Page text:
AP: You think about the ‘mobile’, because you know about the mobile already. No one here has ever heard of ‘Tack Sheek’ before! And that’s why you don’t know about it.

All thoughts come from the past. When you are looking at something, the only thing happening is, that your mind is recalling something that it already has recorded previously.

And that is why, when I said ‘Tack Sheek’, you all were clueless about it. Because there is nothing to recall. This is not ‘understanding’. This is just a recalling of the past.
There is something previously fed into your brain, and you just recalled it again. This is not called understanding. This is highly mechanical. This can be easily done by a computer’s hard drive, which has no intelligence at all, which is purely instrumental.

So, when you are looking at this mobile, then you are just dealing in an image. That is merely a thought, not ‘understanding’.

L: So, what then is ‘Real Understanding’?

AP:

‘Understanding is the fruit of intelligence.’ It operates only in an environment of attention. When you are completely still, then the process that happens instantaneously, that is called ‘Understanding.’

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Taking care of child, or earning an income || Acharya Prashant on Single Parenting (2017)

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Listener: Basically I have an issue. I am unable to make a decision basically. I am very confused right now. I am in a phase of being a single parent. I have a kid with me and have no source of income right now. I have to look after my child and source of income. But I am unable to understand how to manage both.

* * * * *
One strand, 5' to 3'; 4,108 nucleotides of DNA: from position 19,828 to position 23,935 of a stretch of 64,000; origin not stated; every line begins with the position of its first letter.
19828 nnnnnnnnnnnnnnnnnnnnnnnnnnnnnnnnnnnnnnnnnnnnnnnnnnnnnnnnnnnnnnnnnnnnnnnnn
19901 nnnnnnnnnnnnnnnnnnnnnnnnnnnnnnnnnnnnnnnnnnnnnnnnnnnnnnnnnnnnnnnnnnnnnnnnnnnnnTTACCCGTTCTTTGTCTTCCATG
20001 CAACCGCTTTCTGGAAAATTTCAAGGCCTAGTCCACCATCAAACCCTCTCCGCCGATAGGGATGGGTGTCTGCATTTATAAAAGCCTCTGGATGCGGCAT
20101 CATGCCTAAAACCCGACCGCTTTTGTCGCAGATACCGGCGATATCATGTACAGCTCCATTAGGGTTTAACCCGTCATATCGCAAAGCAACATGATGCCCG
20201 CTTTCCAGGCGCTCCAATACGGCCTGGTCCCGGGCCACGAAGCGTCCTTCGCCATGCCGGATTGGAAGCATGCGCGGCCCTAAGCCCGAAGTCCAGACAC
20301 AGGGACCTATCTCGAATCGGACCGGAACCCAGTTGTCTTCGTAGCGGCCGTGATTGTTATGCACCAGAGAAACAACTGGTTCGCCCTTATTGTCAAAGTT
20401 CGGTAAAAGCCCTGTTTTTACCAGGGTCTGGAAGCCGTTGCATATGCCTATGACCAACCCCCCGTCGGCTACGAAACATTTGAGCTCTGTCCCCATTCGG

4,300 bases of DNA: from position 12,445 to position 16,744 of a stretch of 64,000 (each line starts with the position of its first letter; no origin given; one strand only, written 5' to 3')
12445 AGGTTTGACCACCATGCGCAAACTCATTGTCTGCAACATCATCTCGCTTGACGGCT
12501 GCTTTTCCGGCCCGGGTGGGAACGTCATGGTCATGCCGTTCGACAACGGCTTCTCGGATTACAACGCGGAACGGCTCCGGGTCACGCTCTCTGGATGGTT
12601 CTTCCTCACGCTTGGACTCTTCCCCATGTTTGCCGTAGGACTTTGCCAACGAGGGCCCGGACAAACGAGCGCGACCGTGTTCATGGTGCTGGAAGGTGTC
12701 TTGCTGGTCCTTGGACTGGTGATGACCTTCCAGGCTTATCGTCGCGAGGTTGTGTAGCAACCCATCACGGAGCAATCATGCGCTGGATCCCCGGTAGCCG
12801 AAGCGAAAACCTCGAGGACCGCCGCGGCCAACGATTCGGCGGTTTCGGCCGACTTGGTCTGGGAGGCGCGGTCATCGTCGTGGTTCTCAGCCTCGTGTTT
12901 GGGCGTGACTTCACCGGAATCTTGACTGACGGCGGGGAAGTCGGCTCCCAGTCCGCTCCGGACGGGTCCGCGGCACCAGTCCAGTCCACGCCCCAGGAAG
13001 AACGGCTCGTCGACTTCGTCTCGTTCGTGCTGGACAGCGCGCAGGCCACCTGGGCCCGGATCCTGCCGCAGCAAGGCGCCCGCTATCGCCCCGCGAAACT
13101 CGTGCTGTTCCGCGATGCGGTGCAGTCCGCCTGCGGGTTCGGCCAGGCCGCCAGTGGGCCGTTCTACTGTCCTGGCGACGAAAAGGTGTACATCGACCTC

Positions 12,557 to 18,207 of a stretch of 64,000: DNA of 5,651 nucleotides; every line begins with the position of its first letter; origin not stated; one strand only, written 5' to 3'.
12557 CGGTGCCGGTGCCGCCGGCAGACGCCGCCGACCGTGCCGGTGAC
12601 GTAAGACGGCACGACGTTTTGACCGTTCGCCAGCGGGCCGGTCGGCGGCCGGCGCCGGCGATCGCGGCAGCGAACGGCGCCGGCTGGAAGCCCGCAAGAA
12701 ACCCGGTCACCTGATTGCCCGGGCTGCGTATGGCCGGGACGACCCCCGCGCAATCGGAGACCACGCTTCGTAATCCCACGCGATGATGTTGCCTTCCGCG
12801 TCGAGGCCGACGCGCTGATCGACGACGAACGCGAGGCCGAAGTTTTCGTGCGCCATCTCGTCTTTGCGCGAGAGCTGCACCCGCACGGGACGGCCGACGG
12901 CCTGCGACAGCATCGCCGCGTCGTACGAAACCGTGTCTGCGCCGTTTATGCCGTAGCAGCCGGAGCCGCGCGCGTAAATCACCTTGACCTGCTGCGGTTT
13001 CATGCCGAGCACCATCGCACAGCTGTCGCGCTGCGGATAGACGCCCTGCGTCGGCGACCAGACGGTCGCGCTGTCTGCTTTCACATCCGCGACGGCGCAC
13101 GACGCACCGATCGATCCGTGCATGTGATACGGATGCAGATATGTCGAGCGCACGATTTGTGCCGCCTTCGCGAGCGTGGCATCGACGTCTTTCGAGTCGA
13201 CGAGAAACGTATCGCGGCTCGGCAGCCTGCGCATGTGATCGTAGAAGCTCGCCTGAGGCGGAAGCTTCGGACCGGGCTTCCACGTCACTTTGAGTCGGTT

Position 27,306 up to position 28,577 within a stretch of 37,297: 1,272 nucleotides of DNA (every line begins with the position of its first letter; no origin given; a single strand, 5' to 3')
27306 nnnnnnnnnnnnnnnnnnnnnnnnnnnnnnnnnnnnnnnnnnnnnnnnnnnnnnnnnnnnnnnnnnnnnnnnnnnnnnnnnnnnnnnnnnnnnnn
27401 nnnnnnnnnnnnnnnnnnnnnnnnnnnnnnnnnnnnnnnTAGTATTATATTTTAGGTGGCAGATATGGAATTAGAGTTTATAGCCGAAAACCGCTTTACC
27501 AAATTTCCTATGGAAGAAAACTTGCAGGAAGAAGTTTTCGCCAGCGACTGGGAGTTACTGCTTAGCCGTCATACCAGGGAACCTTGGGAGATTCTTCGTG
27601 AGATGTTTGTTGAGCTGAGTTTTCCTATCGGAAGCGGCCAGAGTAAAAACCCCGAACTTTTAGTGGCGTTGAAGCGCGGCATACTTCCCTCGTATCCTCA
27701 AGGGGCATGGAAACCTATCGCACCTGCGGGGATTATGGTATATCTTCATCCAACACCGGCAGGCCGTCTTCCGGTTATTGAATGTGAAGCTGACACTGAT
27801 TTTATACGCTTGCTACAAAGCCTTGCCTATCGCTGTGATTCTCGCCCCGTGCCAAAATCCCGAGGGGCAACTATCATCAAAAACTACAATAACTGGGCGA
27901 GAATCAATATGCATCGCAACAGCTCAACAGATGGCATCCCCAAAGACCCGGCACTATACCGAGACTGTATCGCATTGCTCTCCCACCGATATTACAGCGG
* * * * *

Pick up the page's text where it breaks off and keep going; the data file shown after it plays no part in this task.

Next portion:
Acharya Prashant: First of all being a single parent is great. At least for the child. Instead of two to pester him, there is only one. I am mentioning this because yesterday as well you talked of that fact as it is a bit of a handicap, it is not.

Socially we have been trained to visualize, the happy family as a kid with his two arms being held by two people of opposite gender. That’s really not needed. The kid is already being held in the palm of his real father. The real father is not even holding his arm. He is holding the kid in his palm. So if you are a single mother, great!

Now, the question of the kid being four years old. And you being needed to earn. He is four. The troublesome period is behind you. Had he been one or two, then the situation would have necessitated your constant physical presence near the kid. He is four years old now. You can have periods in the day when he can be left with the relatives, with his grandparents or even in daycare. So, get going with all sureness figure out a means of livelihood. And don’t look at your situation as if you are in a bind.